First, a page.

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Small businesses stretch to meet the living wage challenge
New research from the Federation of Small Businesses (FSB) found small firms are meeting the challenge posed by the new National Living Wage (NLW) with the majority (59%) absorbing the costs by taking lower profits.
Following the introduction of the new wage in April 2016, small businesses have demonstrated their resilience in meeting this challenge, but some businesses have struggled to do so. FSB’s 2016 Q2 Small Business Index, our quarterly business survey, found that 47 per cent of small businesses now cite wages as the main contributor to the rising cost of doing business.
FSB is calling for the Low Pay Commission to be given flexibility on how to meet the Government’s NLW target of 60 per cent median earnings by 2020. FSB wants this target to be adjusted if it becomes clear the economy cannot bear the rapid pace of NLW increases. The NLW is currently projected to rise by £1.85 per hour over the next four years, reaching £9.05 by 2020.
FSB research found that the majority of small business were already paying all their staff above the new NLW of £7.20 an hour. However, despite this, about a third of businesses (32%) said the new wage has led to some increase in their wage costs and further one in five (19%) said labour costs went up significantly as a result of the new wage.
Of the businesses that report increasing labour costs from the NLW, the majority of them (59%) absorbed the increased cost through reduced profitability. However, some firms have had to take other action in order to stay afloat, such as increasing their prices (35%), reducing staff hours (24%), cutting investment (23%), and recruiting fewer workers (16%). Some businesses also sought to meet the increased cost through improved efficiency (13%).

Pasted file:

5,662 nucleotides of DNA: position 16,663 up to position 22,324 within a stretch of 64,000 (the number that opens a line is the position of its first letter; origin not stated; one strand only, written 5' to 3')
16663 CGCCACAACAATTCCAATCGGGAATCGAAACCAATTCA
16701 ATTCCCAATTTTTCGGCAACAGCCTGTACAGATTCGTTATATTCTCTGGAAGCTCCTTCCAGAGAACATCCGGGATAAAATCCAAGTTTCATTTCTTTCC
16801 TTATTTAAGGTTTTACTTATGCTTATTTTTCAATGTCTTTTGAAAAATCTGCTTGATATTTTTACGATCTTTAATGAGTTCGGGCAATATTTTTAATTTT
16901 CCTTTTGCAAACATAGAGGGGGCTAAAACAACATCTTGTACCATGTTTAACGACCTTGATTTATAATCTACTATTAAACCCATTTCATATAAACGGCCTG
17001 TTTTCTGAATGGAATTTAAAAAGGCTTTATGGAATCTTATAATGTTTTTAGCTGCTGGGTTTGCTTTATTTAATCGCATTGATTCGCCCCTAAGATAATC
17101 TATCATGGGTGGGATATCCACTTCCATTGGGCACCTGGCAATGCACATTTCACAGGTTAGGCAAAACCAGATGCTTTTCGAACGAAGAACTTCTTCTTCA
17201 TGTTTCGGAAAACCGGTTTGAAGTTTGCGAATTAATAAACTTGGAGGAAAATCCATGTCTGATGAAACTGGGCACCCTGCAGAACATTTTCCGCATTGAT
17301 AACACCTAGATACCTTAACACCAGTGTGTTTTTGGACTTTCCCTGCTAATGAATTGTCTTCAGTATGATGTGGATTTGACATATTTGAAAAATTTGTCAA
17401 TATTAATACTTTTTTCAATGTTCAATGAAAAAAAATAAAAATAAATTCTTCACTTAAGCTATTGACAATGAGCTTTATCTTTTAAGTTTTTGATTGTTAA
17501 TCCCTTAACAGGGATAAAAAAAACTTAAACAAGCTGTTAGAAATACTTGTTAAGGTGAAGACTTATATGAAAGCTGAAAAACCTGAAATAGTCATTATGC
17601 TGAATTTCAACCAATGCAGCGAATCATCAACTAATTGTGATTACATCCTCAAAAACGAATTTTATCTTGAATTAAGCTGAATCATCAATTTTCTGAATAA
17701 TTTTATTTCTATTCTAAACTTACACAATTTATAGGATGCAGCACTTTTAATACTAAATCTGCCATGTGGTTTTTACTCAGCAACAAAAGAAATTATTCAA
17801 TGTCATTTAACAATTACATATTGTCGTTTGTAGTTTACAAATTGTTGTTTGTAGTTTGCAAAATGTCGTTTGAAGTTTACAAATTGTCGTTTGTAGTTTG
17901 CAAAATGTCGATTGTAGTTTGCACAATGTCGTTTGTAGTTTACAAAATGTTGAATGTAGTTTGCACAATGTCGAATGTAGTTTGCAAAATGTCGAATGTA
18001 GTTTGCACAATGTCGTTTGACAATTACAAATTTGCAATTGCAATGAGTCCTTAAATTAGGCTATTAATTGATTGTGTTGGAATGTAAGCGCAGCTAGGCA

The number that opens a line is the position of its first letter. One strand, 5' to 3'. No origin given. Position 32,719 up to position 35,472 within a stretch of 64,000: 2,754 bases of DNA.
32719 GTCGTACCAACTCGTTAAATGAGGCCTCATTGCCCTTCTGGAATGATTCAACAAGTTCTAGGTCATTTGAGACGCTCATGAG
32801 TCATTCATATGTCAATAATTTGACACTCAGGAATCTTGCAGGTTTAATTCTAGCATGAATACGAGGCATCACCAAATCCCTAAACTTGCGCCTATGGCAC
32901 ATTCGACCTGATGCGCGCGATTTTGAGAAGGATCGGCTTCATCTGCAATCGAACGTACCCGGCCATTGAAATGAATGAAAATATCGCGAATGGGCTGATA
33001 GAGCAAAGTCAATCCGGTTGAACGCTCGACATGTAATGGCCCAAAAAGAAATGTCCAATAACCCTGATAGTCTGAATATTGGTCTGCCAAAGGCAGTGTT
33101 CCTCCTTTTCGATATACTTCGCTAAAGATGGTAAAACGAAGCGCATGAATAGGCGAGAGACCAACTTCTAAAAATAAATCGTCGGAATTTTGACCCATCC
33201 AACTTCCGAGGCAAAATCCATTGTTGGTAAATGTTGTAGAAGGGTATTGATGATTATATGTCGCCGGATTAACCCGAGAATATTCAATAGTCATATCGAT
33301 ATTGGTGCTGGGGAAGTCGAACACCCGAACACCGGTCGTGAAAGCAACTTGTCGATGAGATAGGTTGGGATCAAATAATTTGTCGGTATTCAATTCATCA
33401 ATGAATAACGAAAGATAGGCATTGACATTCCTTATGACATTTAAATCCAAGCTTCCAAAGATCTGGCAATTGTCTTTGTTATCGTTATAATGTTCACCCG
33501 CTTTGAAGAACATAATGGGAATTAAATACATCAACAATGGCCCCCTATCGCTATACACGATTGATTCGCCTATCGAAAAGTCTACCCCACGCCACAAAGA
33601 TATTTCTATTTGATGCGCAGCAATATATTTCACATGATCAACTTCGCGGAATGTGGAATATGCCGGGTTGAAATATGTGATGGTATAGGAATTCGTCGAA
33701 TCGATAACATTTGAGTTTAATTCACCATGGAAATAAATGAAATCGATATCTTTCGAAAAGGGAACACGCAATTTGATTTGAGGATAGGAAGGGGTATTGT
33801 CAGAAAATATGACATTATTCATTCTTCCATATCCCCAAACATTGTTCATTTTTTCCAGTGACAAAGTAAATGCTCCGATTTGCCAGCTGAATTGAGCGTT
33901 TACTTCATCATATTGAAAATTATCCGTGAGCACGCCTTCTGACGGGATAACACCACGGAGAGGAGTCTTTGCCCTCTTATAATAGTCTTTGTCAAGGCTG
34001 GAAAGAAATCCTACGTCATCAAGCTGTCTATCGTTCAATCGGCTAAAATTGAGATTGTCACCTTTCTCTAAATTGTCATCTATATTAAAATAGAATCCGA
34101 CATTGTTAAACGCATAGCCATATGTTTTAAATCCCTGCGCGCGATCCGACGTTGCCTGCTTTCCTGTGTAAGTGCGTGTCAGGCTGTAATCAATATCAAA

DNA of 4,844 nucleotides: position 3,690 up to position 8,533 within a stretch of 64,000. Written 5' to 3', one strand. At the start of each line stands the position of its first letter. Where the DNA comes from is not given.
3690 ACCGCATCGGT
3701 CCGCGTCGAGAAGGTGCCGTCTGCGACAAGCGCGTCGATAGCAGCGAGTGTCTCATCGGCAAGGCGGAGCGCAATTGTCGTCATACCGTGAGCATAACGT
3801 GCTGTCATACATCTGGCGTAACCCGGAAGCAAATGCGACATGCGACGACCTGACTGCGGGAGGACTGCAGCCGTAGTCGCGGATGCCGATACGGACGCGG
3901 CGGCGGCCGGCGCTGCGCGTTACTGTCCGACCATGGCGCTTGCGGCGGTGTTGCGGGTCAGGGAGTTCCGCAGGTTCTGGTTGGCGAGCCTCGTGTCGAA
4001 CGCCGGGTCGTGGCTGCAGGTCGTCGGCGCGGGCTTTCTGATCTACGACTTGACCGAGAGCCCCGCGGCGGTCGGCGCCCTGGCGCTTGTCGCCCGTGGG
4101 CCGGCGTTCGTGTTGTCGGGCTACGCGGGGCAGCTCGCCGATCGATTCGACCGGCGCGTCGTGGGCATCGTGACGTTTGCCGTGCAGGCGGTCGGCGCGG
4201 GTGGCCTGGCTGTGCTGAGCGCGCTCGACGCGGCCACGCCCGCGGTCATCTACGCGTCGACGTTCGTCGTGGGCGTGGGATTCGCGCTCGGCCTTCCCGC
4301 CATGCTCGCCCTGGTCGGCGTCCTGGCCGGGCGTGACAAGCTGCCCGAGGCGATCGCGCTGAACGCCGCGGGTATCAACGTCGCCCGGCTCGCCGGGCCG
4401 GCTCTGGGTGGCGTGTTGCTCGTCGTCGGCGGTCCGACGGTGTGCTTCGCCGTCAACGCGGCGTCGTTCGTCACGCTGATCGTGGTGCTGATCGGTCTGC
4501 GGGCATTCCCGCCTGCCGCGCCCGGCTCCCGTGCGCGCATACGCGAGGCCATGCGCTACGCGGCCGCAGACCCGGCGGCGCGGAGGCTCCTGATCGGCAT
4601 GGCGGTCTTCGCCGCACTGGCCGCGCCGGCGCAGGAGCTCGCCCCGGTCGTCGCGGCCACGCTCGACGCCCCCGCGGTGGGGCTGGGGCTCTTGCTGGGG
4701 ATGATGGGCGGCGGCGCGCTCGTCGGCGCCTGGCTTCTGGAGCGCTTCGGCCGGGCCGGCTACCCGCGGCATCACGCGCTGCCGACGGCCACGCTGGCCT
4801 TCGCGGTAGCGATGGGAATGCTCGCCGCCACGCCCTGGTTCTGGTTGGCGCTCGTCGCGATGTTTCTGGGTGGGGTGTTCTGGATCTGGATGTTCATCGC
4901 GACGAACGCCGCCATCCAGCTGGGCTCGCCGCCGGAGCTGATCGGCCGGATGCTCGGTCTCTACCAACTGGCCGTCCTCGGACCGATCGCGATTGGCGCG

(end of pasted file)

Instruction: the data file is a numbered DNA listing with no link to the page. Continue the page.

As anticipated in previous FSB research conducted before the NLW was introduced, the sectors most effected by the wage increase were those with tight margins and where low wages are most common. In particular, retail, wholesale and hospitality, and accommodation businesses say they have been negatively impacted by the NLW.
Mike Cherry, National Chairman at the Federation of Small Businesses (FSB), said:
“Small employers have stretched to meet the challenge set by the National Living Wage, with many paying their staff more by reducing operating margins. This will get harder for many firms in later years, with the targets set in a ‘pre-Brexit-decision’ economy.
“Considering the uncertain economic climate, the Low Pay Commission must be given the opportunity to adapt the target in future years so that it can be met without job losses or harming job creation. The rate of the National Living Wage should be set at a level the economy can afford, based upon economic and not political priorities.”
Notes to Editors
1) FSB, ‘FSB submission to the Low Pay Commission’, 01 September 2016.
2) Department for Business, Energy & Industrial Strategy, About the new national living wage, 01 April 2016
3) FSB, Small Business Index 2016 Q2, 04 July 2016
4) In September 2015 independent research company Verve asked 1261 FSB members with employees questions relating to the introduction of the National Living Wage and changes to the National Minimum Wage. http://bit.ly/2bIqns8
As experts in business, FSB offers members a wide range of vital business services, including advice, financial expertise, support and a powerful voice in Government. Its aim is to help smaller businesses achieve their ambitions. More information is available at www.fsb.org.uk. You can follow us on twitter @fsb_policy.
The Federation of Small Businesses is the UK's largest campaigning pressure group promoting and protecting the interests of the self-employed and owners of small firms. Formed in 1974, it now has around 200,000 members across 33 regions and 188 branches.
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